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MATH7502 Final Project

Your final project is to be submitted individually. However, each project may have up to two

named advisors (these are students in the course). A minimum of one advisor per project is

recommended. These advisors are to give you tips and feedback on your project dealing with

the mathematical content, the software, the presentation, and the use of the English language.

It is recommended that in addition to working on your project, you serve as an advisor to one

or two other projects (you may advise a maximum of three projects). If you are strong in A and

need help with B, seek advisors in B and offer your advise with A. You may find advisors using

the Blackboard discussion board.

Plagiarism will not be tolerated. There is a clear difference between receiving advise and copying

the work of others. Advisors can be great at catching mistakes in mathematics, coding style, or

English.

Your project submission should have demonstrations for 3 out of these 6 topics appearing in

[DSUC] (see the pdf file):

• Topic 2 (perceptron).

• Topic 4 (classification).

• Topic 5 (multi-objective and regularization).

• Topic 9 (Gaussians weighted least squares).

• Topic 11 (gradient descent).

• Topic 12 (PCA).

Choose any three topics of your liking. For each topic, create illustrative demonstrations of

the topic, making references to concepts from linear algebra as they arise. See below a list of

“questions” that need to be answered with your demonstrations.

For each topic you should carry out the following:

1. Create a formatted one page summary of the content, highlighting the main methods,

tools, results and applications. This needs to be a brief and sharp write-up accessible to

other students in the course that haven’t studied the specific topic. A good summary will

possess qualities similar to (part-of) a good Wiki summary. It is to be handed in as a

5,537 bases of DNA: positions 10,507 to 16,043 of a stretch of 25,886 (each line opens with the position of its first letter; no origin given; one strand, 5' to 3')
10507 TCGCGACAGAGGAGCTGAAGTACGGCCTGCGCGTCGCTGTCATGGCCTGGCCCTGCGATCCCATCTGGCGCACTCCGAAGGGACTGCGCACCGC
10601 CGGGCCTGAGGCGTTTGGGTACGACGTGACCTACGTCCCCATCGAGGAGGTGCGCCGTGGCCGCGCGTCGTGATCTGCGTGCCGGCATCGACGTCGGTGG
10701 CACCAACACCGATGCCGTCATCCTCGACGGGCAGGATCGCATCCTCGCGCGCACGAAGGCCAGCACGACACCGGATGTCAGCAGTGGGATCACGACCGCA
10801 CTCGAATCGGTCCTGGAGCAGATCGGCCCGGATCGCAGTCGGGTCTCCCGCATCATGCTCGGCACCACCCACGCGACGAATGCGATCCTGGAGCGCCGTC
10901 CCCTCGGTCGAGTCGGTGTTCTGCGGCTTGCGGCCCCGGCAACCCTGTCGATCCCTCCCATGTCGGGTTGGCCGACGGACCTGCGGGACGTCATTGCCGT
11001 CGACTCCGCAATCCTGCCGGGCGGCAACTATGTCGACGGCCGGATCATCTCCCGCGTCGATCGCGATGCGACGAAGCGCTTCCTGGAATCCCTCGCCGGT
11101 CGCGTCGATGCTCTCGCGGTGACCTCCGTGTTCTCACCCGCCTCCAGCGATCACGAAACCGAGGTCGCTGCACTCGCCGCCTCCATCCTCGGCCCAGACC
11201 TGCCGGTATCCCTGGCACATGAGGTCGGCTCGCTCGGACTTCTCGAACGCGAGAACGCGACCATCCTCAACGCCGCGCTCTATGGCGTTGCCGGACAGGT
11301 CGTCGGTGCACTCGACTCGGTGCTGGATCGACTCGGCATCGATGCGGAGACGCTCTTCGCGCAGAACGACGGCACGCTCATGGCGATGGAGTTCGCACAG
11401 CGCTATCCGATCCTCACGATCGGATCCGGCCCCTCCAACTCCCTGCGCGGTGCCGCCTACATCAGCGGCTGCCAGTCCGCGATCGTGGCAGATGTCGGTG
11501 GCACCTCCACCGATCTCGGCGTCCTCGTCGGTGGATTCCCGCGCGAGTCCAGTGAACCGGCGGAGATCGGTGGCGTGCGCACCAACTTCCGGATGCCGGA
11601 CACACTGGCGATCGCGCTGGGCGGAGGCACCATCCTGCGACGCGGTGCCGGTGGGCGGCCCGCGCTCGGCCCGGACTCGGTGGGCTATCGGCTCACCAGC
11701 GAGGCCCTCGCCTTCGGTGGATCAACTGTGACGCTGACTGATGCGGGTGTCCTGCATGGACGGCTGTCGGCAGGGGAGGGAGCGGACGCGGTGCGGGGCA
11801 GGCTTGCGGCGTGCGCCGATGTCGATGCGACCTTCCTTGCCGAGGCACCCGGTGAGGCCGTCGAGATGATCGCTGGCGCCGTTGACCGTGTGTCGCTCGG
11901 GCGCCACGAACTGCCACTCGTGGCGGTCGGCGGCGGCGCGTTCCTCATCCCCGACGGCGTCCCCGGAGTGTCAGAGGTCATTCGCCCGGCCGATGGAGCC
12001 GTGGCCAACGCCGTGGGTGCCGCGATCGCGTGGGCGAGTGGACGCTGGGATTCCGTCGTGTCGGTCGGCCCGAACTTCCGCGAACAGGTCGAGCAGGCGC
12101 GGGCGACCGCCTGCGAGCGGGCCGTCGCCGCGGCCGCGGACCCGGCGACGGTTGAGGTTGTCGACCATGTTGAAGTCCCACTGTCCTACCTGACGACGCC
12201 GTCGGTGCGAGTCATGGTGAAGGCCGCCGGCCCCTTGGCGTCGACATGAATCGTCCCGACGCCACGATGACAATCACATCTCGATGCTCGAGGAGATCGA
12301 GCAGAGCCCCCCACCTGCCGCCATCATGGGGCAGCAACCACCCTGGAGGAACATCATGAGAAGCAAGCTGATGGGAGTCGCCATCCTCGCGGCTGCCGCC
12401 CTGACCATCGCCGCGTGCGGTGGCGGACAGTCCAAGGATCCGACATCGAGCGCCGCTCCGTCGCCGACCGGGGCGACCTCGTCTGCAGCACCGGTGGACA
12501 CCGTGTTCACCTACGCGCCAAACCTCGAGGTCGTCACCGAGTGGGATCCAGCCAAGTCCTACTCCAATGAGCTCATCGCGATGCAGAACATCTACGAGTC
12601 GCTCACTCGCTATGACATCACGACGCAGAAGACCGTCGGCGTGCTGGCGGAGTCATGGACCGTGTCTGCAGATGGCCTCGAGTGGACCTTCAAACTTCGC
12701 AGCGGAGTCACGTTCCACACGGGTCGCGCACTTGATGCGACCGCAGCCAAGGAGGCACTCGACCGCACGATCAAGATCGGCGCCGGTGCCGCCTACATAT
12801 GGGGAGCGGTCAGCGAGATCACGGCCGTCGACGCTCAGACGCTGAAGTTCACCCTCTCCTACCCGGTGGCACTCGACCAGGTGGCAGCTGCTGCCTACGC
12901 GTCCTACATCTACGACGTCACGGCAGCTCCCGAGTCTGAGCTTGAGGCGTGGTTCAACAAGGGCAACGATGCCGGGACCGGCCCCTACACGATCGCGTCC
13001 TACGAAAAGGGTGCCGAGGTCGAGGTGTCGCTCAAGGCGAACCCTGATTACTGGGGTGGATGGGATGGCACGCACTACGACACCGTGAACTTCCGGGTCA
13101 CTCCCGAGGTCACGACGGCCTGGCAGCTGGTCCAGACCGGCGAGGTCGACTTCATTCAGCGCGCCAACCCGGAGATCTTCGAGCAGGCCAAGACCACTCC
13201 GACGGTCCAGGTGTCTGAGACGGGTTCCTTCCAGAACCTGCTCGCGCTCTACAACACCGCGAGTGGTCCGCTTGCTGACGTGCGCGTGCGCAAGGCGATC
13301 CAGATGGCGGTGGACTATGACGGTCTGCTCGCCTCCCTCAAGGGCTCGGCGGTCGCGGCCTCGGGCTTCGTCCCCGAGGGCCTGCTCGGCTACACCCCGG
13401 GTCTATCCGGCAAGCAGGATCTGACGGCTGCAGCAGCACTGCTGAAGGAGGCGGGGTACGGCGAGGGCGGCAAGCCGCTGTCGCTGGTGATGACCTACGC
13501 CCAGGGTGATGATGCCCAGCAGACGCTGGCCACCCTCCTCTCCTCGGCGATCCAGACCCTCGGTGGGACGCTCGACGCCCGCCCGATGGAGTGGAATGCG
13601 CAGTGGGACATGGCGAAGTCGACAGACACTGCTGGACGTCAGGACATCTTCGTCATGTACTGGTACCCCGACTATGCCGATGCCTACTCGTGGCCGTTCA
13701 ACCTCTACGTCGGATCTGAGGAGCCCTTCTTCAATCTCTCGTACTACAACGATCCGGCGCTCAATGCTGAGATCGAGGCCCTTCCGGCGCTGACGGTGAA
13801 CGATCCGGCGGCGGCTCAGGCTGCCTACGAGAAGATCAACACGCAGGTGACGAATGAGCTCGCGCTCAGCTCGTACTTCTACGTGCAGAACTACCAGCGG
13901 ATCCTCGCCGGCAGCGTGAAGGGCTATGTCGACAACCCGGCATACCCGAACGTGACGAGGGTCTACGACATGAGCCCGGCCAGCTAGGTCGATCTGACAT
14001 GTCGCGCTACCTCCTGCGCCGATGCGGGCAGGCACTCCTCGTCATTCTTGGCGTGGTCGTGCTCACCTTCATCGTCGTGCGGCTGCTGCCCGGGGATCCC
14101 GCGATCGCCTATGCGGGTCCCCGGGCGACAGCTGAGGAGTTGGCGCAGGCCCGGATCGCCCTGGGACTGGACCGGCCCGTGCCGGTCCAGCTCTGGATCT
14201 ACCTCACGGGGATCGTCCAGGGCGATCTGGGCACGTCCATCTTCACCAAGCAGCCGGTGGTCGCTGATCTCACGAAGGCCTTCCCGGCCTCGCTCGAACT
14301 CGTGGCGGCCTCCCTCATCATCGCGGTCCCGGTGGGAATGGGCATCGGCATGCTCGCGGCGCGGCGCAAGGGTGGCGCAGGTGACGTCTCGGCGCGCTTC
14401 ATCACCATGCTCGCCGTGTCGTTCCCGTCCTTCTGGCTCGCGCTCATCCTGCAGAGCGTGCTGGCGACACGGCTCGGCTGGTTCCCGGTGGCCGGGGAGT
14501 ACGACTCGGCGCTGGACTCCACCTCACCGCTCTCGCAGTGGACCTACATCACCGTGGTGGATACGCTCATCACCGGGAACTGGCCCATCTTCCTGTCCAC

single A4 PDF page. Including formulas and images is encouraged.

2. Create a pdf with Matlab code with one to three code demonstrations of the results and

methods of the topic. The pdf file should also have some equations where appropriate.

This file should be a demonstration of the concepts learned.

Combine all of your files into a single pdf file ready for upload.

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MATH7502 Final Project

In your hand-in make sure that the document you created has your name on it. Your hand-in

should be in a single upload to the course blackboard site. The content of the hand-in e-mail

should also specify which topics you chose to work on. The file uploaded should contain:

• The three summaries for (1) above.

• The three code files for (2) above.

Projects will be marked based on the following criteria:

1. 5% - for following instructions. You either get this mark, or loose 5% if you deviated from

the hand-in instructions.

2. 20% - visual presentation. You get 20% if the PDF file appears clean, visually pleasant,

graphs are labelled, images are not pixelated, text and Matlab code is properly formatted

and appears cleanly.

3. For each of the three topics, 15% for the PDF summary (full marks for a crisp and precise

summary that answers the “questions” without flaws), and 10% for the Matlab pdf file

(full marks if the choice of content is sensible and the code examples work, make sense,

and answer the “questions” sensibly.).

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MATH7502 Final Project

So what are the “questions”? Most of the “questions” are very straight-forward and only deal

with demonstrating the topics at hand:

• Topic 2 (perceptron):

Q: How does the perceptron work?

Q: What is the convergence theorem for the perceptron? That is, how do you prove the

theorem?

• Topic 4 (classification).

Q: How does least-squares classification work?

• Topic 5 (multi-objective and regularization).

Q: What is the general problem of multi-objective regularization?

Q: What is ridge-regression and how is it a special-case?

Q: What are some ways to choose the regularization parameter for ridge regression?

• Topic 9 (Gaussians).

Q: What is the multi-variate Gaussian distribution?

Q: How is the bivariate distribution a special case?

Q: How to carry out computations with Gaussian distributions?

Q: How to generate random variables from Gaussian distributions using Cholesky factorizations.

• Topic 11 (gradient descent).

Q: How does the basic gradient descent algorithm work?

Q: What is a demonstration of simple examples where the algorithm performs badly?

Q: What modifcations exist and how do they work?

• Topic 12 (PCA).

Q: How does PCA work?

Q: What are some applications of PCA and how do they work?

The [DSUC] pdf contains links to material for each of the topics.

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